New York Moves from Vision to Devilish Details on REV Pricing, Microgrids

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Flooding from SuperStorm Sandy, a key reason why NY is pursuing REV. Credit: David Shankbone

New York is tackling the devilish details that will determine if Reforming the Energy Vision (REV) lives up to its promise of creating a market platform for microgrids and local energy.

Pricing, of course, is everything in energy markets. To that end, public service commission staff are preparing a proposal about who will pay for what on the distributed system platform, the exchange where demand-side resources will be bought and sold.

The benefit/cost analysis will help the state determine utility rates under REV and any necessary oversight by regulators, according to a solicitation for a consultant issued by the New York State Energy Research and Development Authority (NYSERDA).

The consultant will help state policymakers figure how local energy providers will pay to use the distributed system platform.

The state wants a design that encourages retail electric competition for demand-side products. At the same time, it hopes to establish a fair revenue stream for utilities, which are expected to manage the platform.

A range of players are likely to use the distributed exchange: entrepreneurs, energy service companies, utilities, businesses and consumers. The state is trying to give special attention to those who haven’t traditionally participated in energy markets, such as homeowners, low- and middle- income citizens, renters, small businesses, municipalities, and community groups.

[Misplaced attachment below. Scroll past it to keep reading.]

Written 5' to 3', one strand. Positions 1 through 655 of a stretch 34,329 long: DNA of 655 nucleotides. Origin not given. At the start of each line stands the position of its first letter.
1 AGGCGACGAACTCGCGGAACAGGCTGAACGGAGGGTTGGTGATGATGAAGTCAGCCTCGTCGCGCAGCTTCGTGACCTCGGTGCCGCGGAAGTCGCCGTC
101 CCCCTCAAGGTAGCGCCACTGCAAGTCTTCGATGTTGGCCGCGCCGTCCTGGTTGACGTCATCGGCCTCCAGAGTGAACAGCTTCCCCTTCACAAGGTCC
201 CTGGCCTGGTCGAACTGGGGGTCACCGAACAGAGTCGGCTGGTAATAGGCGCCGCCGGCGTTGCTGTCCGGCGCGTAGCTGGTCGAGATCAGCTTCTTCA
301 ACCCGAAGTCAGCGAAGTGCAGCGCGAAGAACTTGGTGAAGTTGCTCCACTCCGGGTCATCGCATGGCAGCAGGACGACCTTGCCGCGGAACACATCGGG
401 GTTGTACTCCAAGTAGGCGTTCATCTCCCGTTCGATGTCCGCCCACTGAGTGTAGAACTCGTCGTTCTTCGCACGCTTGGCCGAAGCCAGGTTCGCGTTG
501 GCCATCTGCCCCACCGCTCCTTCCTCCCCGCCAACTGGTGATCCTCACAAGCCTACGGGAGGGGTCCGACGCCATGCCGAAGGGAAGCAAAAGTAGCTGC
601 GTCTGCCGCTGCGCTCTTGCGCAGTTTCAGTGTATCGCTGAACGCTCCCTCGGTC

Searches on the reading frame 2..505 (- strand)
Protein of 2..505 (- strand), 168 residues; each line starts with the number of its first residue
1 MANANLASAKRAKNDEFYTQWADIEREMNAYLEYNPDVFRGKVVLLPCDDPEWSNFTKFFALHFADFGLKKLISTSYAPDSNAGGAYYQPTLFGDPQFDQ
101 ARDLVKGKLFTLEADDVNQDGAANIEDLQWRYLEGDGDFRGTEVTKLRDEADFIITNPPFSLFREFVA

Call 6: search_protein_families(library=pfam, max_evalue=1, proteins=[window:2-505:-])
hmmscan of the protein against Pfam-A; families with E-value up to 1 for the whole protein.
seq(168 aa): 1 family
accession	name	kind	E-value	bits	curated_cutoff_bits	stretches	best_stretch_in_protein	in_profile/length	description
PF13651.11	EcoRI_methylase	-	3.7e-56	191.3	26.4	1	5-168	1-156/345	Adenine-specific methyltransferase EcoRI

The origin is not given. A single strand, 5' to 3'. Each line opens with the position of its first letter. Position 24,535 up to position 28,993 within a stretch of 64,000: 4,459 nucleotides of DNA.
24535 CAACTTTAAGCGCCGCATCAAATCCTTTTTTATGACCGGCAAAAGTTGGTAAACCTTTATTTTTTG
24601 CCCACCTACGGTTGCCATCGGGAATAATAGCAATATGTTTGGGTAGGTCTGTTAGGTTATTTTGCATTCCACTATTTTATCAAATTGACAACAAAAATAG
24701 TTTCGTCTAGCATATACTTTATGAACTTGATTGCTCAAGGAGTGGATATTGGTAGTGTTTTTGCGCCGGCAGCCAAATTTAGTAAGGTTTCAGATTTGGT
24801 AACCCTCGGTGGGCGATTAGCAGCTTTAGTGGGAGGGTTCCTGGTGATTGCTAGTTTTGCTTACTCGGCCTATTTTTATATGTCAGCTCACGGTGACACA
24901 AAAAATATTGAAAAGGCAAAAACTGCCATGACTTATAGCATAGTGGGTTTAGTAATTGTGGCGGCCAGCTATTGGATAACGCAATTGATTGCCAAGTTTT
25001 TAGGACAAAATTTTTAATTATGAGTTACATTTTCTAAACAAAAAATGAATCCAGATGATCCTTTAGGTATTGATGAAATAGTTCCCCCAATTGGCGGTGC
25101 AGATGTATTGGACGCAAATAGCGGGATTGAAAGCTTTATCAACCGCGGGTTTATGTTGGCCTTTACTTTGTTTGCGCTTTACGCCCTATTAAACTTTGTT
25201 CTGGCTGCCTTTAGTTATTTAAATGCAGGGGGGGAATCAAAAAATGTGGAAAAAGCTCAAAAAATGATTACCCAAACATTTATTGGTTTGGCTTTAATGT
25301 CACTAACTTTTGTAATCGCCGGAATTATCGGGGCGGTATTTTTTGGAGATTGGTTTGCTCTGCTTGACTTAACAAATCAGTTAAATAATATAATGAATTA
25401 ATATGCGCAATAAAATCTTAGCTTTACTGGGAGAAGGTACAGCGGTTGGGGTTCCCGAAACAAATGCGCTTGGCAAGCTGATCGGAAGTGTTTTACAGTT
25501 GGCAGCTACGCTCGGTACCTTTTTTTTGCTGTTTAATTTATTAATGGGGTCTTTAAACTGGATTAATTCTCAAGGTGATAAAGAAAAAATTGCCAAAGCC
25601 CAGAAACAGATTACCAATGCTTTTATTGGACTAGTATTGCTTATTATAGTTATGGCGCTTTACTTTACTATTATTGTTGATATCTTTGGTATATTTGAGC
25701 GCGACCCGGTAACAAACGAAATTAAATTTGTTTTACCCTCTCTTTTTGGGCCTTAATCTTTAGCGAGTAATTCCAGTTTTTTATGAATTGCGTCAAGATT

It’s not clear yet what pricing method the distribution platform will use:  subscription fees, transaction fees or some combination of both. The state also needs to figure out how to set fees for dispatch and balancing services, for access to potential customers through an information platform service, and for data and engineering analysis.

Determining platform fees can get complex. NYSERDA says in the solictiation that  ‘two-sided market interdependencies’ could arise that impact pricing. Several questions therefore need to be addressed, according to the authority.

  • Are there products or services (including platform access, dispatch service, or balancing service) that should be priced differently on the generator side of the market than on the consumer side of the market?
  • How does this apply to so-called ‘pro-sumers’ who both generate and consume electricity?
  • Could load management on the demand side be used to address intermittency on the generator side? How should platform fees be priced to enable such solutions?
  • Could the platform pay electric vehicle owners for the ability to control the charging and discharging of their vehicle batteries? The vehicles would provide renewable generators with balancing or load leveling services.

That state hopes to complete the pricing analysis by year’s end. The full solicitation is available here. Bids from consultants are due April 22, 2015.

Microgrid comments due May 1

Separately, the PSC is seeking input by May 1 about the role of microgrids in New York’s new electricity market.

The commission is looking at possible microgrid configurations and their relationship to utilities. It has asked stakeholders to comment on how the state can assure that microgrid customers get reliable service at fair rates.

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After reviewing the comments, commission staff will make a proposal to state regulators on microgrid configurations and oversight.

The commission’s microgrid inquiry is available here.

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About Elisa Wood

Elisa Wood is the chief editor of She has been writing about energy for more than three decades for top industry publications. Her work also has been picked up by CNN, the New York Times, Reuters, the Wall Street Journal Online and the Washington Post.


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